• Whisk the eggs along with the remaining salt and black pepper. Turn down to medium-low heat and pour the eggs into the skillet with the potatoes, along with the chopped artichokes.
  • Cook for a few minutes, until the eggs are just set and there isn’t a lot of liquid running around the pan on the top. To help with this, you can run a spatula underneath the sides of the frittata, and tilt the pan so the uncooked eggs run ot the underside.
  • Remove from the heat and place in the oven under the broiler for a couple minutes, until the top has puffed up and set. If your broiler has two settings, choose the low setting.
  • Remove from the broiler and let it sit for a minute or two. In the meantime whisk together the remaining olive oil and turmeric. Drizzle the turmeric mixture over the top, and sprinkle with fresh minced basil.
  • Serve warm or at room temperature with fresh greens or other meal accompaniments.

Are you in need of extra nutritional support?
If so, I invite you to reach out to me for more personalized support. Conditions I often work with include digestive health and food intolerances, meeting needs of endurance athletes, vegan/vegetarian diets, intuitive eating, and autoimmune disorders.

Handmade Pizza

What I consider our first date–my fiancée and I’s–occurred over pizza.  I meant to take him to a cute little Southwestern restaurant but ended up at my favorite local pizza joint instead.  Come to find out later, he didn’t think much of the Southwestern restaurant, so apparently I made an excellent choice.

And while my favorite pizza restaurant in town is certainly not his, we do eat a lot of pizza together.  We live in a college town, after all.  After about a year of pizza-critiquing the local restaurants, and somehow finding each wanting in some way, (This one’s crust is just bland, I don’t like that one’s sauce, the other one has boring toppings, etc.) we decided to go into business–the handmade pizza à la us–business.

I discovered homemade pizzas during my first years in college, when my grandma sent me off with a bread maker, which made great dough, but not great bread.  It was just one short step from pizza dough to pulling out of the oven goodness, and any toppings that were lying around in the fridge were fair game.

Fast forward several years, and I’ve discovered the crust and the sauce.  You know, the one’s that blows all the local pizza restaurants out of the water.  What’s more, Will and I finally agree on pizza.  We like this one best.

While we may finally agree on dough and sauce, we still haven’t come to terms on toppings.  In particular, as you can see–one of us tends to go for a heavy hand with the cheese.

Favorite Pizza Dough (adapted from The Art of Simple Food)
2 tsp. dry yeast
1/2 cup lukewarm water
1/2 cup  + 3 1/4 cups whole wheat flour
1 tsp. salt
3/4 cup cold water
1/4 cup good quality olive oil
  • Stir 1/2 cup warm water and yeast together in small measuring container.  Add in 1/2 cup flour and mix well.  Cover this container and set it for about 30 minutes.  Make sure your container is large enough to allow for big expansion of flour/yeast mixture!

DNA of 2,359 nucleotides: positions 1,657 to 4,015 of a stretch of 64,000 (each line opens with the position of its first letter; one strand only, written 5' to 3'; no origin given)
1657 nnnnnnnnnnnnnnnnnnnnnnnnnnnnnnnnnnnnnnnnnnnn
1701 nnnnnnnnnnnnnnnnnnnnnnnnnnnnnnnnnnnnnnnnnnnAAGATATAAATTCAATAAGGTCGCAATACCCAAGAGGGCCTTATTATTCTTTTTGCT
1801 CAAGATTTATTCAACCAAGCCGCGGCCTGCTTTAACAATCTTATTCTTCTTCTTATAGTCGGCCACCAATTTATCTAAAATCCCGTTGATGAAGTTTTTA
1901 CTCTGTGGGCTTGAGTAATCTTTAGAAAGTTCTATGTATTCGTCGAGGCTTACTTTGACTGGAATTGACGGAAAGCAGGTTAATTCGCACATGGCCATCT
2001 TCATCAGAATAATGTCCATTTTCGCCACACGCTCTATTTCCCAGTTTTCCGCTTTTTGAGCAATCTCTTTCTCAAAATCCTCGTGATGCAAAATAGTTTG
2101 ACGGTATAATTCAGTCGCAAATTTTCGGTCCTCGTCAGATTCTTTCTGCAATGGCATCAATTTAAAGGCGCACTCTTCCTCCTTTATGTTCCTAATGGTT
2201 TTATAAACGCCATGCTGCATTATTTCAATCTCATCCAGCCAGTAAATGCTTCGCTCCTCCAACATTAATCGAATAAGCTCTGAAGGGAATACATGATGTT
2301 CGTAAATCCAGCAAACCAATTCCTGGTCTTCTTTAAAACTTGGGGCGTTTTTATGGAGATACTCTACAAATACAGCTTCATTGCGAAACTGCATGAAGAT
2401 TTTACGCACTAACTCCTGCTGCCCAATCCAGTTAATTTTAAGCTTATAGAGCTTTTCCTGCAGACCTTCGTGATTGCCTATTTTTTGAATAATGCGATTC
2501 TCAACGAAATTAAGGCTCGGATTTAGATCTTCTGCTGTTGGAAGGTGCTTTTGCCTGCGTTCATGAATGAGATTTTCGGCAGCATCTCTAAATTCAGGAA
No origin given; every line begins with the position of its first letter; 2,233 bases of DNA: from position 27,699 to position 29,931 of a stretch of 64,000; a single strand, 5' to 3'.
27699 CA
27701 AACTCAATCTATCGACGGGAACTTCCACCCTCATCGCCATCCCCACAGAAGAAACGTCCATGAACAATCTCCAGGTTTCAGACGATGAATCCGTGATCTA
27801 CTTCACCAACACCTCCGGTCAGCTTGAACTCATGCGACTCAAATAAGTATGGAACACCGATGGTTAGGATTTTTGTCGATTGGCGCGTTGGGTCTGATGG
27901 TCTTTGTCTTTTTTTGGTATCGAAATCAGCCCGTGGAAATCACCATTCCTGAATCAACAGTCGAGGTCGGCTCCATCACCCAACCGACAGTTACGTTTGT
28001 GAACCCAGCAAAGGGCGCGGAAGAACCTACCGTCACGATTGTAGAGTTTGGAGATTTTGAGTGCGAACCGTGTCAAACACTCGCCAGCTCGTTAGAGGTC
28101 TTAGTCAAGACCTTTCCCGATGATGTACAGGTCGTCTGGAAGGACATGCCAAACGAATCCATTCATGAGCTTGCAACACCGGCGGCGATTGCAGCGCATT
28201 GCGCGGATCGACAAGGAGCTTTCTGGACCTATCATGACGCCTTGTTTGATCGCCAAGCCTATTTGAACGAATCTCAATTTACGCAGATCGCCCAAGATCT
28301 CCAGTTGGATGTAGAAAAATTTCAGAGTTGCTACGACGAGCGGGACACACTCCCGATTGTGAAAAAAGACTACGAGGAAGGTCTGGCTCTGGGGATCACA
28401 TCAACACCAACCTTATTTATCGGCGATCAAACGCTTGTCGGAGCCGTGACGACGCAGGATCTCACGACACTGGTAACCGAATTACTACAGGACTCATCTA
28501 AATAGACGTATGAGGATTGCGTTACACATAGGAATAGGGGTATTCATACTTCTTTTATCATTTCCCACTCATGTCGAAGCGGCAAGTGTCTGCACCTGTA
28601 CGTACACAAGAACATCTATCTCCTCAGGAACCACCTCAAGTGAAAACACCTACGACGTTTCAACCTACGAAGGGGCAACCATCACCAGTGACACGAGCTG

• When this mixture is quite bubbly, pour it into a large bowl with remaining flour and salt.  Mix well with cold water and olive oil.  You may need to add more flour or water, depending on the temperature and moisture in the air.  Once ingredients are incorporated, pour out on floured surface and knead for five minutes.  
  • Once kneading is complete, put dough back into oiled, clean large bowl and give it a couple turns to cover dough with oil.  Cover and let rise for about two hours, until doubled.  You can also put it into the fridge in the morning and let rise slowly all day.  This develops even more flavor in the dough.  If you do this, make sure to take the dough out of the fridge approximately two hours before baking.  
  • Once ready to form into pizza, split dough in half.  Use either your hands or a rolling pin to form a circle and place on a pizza stone or circular baking sheet.  
  • Preheat oven to 500 degrees F.  When sauce and toppings are on, pat a small bit of olive oil around the edge of the crust and sprinkle a pinch of sea salt over toppings.  Bake the pizza for 10 minutes.
Favorite Tomato Sauce (adapted from Joe Bastianich in Runner’s World Magazine)
2 1/2 Tbs. Extra Virgin Olive Oil
3 garlic cloves, crushed
2 14.5-oz. cans diced tomatoes, no salt or seasoning added.
1 tsp. Italian seasoning
1 tsp. salt
1 tsp. freshly ground black pepper 
  • Heat olive oil in medium saucepan over medium-heat.  When it sizzles, add garlic and sauté until just golden.   Add tomatoes and spices and turn to low.  Simmer for about 45 minutes.  Let cool for a few minutes, and then puree in a blender for a smooth consistency.
For this particular pizza, we layered sauce, a small handful of cheese, onions, mushrooms, green bell peppers, and artichokes.  We followed with a good amount of cheddar and Parmesan cheese.  Feel free to experiment with toppings!
Hint:  This tomato sauce is also are signature stand-by for a quick pasta dish.